May we work on sowing seeds of peace and reconciliation in our communities and families and extending a warm welcome to those who "aren't from round here"... long live the blow-in and all the gifts of diversity that they bring.

Saturday, May 21, 2011

Know thy neighbour?

The community you want starts at your front door”
Neighbour Day, Australia

We have just past our first anniversary of living in the Pink House. And along with boxes still to unpack we have many neighbours yet to meet.

You see, unlike my mama, I am not a knock-on-people's-doors-and-learn-their-life-story kinda girl. I get all wriggly in my tummy and think I might puke if I have to say more than hello.

So I annoy myself hugely by having a deep rooted "community" urge. If I have a moment on my hands I find myself organising sandsculpting events, or women's circles, or writing groups, or arts festivals. I really don't know why, but I have this strong, "let's get together and stop ignoring each other and make this a fun and doodle dandy place to live full of happy faces and fun stuff to do..."

I have always wanted to live in a “community”. You know the type, lots of long haired hippies, a communal garden, shared creative/ yoga space and bringing up the kids together.

A combination of lack of land, planning permission and cash in our group mean that instead we are living on a housing estate in a small Catholic village. We have the ties of the local school to bind us, but not the local sport or religious practice.

My dear friend Mary said to me the other day "My life is so much richer for knowing you Lucy cos you're always getting us caught up in your next mad project!"

So my latest mad project, which I urge you, dear reader to join me in, now we are friends, is "The Big Lunch". Brain child of one of my favourite impossible doers - the visionary behind the Eden Project in Cornwall (a complex of vast geodesic greenhouse bubbles which house a rainforest and others eco systems in a disused quarry in the south of England).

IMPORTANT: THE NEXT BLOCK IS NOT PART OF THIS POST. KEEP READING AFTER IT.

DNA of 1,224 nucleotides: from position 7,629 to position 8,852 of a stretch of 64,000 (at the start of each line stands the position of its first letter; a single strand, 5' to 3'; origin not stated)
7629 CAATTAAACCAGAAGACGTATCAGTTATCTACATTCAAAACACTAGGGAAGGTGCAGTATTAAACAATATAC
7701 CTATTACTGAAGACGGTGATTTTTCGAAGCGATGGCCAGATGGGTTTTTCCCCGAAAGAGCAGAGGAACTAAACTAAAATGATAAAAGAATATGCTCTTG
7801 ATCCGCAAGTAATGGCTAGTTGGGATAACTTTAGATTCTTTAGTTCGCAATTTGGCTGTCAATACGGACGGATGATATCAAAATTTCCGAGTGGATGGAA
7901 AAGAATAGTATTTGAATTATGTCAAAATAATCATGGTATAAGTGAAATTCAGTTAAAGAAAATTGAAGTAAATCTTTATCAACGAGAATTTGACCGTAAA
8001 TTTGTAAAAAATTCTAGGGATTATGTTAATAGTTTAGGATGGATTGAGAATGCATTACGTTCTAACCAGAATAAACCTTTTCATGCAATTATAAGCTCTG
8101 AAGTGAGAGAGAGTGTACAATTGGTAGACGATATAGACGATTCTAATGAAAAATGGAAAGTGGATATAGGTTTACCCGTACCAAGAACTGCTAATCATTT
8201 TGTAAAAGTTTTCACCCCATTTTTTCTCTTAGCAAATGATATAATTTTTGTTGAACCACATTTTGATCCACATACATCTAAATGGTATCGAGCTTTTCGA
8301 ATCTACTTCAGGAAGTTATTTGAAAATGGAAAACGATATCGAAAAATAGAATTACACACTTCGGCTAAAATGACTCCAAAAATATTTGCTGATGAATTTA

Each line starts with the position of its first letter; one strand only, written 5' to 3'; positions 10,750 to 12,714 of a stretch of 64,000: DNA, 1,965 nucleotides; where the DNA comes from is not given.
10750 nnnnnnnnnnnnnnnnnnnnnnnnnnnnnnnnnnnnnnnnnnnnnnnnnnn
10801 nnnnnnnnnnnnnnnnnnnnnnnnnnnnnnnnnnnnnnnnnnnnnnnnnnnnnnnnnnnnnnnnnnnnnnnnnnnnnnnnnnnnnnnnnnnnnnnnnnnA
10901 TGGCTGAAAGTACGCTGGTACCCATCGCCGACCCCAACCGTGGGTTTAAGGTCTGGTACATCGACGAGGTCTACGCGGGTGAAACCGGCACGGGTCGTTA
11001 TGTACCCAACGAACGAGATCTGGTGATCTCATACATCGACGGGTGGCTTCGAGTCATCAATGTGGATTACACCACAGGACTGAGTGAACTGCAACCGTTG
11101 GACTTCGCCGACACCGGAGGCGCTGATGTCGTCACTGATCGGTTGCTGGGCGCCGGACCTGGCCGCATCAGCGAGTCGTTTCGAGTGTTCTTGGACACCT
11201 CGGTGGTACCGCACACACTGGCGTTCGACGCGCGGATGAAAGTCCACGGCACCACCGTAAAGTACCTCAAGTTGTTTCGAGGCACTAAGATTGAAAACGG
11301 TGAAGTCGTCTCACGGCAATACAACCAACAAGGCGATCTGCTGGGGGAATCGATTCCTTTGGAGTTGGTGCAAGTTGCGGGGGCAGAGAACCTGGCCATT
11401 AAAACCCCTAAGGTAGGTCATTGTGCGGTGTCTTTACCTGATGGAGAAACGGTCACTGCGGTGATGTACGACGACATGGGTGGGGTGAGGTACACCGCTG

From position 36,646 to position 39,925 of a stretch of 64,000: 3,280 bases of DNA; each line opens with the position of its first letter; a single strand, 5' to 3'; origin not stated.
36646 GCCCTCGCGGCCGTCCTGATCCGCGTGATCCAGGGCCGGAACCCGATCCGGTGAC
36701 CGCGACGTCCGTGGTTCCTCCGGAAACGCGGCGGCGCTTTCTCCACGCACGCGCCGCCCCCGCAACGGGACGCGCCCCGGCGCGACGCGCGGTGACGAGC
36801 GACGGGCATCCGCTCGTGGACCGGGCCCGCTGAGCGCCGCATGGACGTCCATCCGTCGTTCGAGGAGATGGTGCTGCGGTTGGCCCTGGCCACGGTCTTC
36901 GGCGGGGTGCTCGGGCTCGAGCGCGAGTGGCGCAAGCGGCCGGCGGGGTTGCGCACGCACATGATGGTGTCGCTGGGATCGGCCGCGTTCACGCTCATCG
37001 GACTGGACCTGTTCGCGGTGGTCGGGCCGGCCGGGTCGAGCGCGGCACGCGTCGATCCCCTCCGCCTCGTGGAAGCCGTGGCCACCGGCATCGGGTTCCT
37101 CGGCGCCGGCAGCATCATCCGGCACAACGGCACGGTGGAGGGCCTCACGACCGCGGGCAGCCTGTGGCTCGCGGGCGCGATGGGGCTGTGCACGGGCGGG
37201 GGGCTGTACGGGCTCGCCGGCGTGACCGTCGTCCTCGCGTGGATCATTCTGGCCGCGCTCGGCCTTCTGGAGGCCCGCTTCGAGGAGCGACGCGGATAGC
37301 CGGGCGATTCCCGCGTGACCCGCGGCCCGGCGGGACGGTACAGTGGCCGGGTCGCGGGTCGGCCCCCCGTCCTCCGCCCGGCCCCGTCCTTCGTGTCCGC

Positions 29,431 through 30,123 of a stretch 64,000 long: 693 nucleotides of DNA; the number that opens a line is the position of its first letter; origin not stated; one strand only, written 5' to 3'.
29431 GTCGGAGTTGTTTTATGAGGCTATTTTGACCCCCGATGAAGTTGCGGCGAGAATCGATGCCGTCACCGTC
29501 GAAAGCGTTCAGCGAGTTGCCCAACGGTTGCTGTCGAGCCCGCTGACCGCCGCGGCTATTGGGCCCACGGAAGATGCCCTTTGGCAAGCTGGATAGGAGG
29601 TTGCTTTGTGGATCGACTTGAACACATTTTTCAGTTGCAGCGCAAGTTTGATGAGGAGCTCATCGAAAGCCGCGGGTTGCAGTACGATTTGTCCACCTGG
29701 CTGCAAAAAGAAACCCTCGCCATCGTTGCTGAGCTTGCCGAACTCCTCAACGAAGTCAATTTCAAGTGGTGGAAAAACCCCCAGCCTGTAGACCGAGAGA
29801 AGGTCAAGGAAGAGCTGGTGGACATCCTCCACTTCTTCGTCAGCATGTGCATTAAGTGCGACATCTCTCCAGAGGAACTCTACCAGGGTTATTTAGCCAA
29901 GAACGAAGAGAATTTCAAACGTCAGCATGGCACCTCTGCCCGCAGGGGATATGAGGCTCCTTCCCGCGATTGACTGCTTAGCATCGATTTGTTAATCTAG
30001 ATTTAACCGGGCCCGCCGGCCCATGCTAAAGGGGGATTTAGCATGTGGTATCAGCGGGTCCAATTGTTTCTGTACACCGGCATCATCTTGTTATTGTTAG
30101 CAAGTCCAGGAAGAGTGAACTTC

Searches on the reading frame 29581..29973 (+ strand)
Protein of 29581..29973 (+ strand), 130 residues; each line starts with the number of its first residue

The Big Lunch is all about bringing communities together through eating together... On Sunday June 5th thousands of communities, hundreds of thousands of neighbours will be eating together in parks, on their streets, in gardens festooned with bunting, playing street cricket, making music... I feel that the best way to build family resilience, is to be deeply rooted in our geographic communities, which we will be relying on more and more in future years.

Community is at the heart of resilience. If your car breaks down or the power's out, or you need some milk, or to use a phone, your nearest neighbours are those you need to be able to call on. So many of us do not even know the name of the people who live two doors down. We drive miles to see friends. Of course there is little chance that everyone on our street are going to be our best friends. But there might be more like minded people, allies, companions, human beings, behind those closed doors than we realise. As oil prices rise and wages fall, we will be living closer to home. Soon gone will be the days of empty commuter estates.